The poet, critic, and novelist Sherley Anne Williams was one of the talented African American writers who emerged on the post-Civil Rights movement literary scene. Born to Lena and Jessee Winston Williams, hardworking farm laborers in the San Joaquin Valley, Williams experienced a childhood marked by loss: Her father died of tuberculosis when she was seven, and her mother died when Sherley was sixteen.
Williams attended California State University at Fresno, where, in 1966, she received her bachelor of arts degree. A student of literature, Williams began writing her own fiction during her college years. Viewing writing as a means of communicating, she wrote with publication as her goal, one she soon achieved: The Massachusetts Review published her first short story in 1967. “Tell Martha Not to Moan” was inspired by Williams’s desire to write about lower-income black women, largely absent from literature. This drive to communicate the significance of black women, to give them a voice in literature, forms a common thread throughout Williams’s writing.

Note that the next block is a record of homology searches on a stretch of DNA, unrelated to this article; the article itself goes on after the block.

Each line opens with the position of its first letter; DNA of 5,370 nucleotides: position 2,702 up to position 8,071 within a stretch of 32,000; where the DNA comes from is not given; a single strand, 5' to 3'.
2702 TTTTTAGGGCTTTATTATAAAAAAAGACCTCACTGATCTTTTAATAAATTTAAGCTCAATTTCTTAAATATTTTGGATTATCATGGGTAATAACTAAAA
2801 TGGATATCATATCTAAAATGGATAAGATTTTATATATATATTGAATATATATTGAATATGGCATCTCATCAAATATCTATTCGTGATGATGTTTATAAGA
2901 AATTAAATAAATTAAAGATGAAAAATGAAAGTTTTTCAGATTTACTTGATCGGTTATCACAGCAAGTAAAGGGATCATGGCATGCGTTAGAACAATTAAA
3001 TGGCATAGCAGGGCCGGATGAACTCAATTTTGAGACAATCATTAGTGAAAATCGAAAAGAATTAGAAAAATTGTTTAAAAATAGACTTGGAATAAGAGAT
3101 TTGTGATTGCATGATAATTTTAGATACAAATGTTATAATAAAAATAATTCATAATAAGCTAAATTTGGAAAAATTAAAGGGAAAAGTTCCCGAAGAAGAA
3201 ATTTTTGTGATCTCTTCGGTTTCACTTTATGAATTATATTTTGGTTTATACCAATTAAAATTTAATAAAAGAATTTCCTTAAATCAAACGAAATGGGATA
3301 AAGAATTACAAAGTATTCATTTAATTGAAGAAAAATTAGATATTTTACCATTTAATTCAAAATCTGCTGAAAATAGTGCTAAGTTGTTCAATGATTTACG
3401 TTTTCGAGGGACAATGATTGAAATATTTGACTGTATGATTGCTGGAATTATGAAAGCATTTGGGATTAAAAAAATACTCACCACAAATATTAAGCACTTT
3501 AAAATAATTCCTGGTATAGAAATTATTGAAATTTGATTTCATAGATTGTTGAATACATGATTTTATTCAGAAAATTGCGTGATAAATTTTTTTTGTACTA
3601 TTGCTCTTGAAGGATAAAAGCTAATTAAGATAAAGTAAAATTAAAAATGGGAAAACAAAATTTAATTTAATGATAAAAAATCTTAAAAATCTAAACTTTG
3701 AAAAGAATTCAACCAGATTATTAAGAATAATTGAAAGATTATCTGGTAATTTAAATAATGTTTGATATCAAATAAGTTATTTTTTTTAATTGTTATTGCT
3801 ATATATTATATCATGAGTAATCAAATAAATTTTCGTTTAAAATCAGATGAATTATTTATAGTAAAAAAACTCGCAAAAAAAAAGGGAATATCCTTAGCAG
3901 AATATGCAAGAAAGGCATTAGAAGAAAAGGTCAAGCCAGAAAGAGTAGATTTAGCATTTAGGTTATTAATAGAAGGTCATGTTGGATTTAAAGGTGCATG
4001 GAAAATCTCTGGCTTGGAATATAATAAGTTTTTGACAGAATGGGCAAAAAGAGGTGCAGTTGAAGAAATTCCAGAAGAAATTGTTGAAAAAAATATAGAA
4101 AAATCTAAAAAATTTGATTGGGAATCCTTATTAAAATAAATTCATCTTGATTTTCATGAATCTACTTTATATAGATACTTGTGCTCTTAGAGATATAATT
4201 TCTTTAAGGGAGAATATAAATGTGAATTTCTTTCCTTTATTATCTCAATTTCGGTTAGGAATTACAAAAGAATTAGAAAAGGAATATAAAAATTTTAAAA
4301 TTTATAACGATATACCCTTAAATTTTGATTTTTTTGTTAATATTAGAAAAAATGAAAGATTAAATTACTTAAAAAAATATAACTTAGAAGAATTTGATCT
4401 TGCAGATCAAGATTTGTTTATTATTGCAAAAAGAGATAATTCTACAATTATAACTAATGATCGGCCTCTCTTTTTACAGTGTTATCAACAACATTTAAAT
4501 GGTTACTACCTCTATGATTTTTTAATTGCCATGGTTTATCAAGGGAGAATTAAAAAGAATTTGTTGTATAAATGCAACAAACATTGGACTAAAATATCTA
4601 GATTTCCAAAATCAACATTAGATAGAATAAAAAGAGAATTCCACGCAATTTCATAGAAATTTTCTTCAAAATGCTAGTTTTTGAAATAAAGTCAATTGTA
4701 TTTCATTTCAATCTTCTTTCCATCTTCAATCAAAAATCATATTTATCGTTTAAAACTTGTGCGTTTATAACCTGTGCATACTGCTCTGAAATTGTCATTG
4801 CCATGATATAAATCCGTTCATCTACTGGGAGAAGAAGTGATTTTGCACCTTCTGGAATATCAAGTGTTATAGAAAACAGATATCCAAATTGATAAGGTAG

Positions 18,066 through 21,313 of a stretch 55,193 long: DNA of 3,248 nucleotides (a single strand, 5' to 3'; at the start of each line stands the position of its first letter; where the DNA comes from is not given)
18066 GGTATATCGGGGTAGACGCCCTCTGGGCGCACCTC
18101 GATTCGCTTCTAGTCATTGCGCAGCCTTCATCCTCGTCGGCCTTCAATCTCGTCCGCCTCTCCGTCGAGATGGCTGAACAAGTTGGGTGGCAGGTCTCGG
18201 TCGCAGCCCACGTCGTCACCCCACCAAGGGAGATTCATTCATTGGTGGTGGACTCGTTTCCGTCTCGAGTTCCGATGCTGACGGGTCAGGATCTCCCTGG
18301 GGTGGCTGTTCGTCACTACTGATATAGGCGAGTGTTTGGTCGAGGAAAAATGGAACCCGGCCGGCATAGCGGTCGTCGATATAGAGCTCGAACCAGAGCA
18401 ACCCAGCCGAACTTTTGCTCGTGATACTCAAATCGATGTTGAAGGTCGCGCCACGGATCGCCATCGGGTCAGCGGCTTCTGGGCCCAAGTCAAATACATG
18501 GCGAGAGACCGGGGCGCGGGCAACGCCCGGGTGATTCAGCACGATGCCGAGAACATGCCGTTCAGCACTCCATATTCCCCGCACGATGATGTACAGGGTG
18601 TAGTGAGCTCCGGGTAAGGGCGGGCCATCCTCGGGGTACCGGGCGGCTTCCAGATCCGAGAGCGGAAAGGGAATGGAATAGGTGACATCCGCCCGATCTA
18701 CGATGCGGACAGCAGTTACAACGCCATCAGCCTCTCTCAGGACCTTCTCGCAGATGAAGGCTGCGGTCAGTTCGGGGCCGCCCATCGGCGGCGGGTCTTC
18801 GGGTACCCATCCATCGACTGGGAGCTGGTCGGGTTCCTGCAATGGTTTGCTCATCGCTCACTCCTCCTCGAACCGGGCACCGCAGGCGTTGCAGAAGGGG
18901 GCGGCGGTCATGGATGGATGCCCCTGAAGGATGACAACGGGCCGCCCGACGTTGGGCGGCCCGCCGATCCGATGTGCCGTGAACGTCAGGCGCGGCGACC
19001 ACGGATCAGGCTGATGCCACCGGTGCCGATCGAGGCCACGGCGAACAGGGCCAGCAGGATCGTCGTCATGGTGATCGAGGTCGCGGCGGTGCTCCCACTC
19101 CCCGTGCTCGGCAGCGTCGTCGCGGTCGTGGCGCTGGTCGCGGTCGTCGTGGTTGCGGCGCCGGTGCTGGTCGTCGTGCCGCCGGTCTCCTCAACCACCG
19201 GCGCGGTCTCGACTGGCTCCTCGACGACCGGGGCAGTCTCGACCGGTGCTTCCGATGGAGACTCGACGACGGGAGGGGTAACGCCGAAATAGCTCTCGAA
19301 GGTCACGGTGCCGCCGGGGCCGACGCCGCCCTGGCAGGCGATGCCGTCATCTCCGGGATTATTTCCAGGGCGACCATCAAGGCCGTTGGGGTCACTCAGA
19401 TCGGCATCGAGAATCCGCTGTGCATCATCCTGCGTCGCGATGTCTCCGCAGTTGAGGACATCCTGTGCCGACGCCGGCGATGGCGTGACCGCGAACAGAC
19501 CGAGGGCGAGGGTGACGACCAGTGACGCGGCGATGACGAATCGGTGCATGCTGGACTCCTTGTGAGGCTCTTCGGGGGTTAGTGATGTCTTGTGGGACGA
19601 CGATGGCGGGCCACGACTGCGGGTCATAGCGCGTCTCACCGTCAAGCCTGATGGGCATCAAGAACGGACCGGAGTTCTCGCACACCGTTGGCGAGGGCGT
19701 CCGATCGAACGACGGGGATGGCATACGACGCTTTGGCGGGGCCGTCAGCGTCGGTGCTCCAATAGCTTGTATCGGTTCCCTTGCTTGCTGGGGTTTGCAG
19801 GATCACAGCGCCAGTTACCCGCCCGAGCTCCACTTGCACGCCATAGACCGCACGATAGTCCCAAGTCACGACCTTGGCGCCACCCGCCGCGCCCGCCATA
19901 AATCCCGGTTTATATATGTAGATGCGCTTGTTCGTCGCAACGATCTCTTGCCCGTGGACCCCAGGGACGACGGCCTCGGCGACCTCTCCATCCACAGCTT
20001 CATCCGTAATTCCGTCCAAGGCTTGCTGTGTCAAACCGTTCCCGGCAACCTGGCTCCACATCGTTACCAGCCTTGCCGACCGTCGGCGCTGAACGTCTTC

As she started her writing career, Williams continued to pursue the education necessary for her career as a teacher. From 1966 to 1967 she studied at Howard University. In 1972 she completed her master’s degree in English at Brown University. During her years of graduate study Williams wrote her first critical study of African American literature. In Give Birth to Brightness: A Thematic Study in Neo-Black Literature Williams defines a contemporary black aesthetic, one that represents black life as culturally rich on its own terms, and not merely in terms of its relationship to white culture. Analyzing the role of the hero in Amiri Baraka’s Dutchman (pr., pb. 1964) and The Slave (pr., pb. 1964), James Baldwin’s Blues for Mister Charlie (pr., pb. 1964), and Ernest Gaines’s Of Love and Dust (1967), Williams concludes that the black hero must be rooted...
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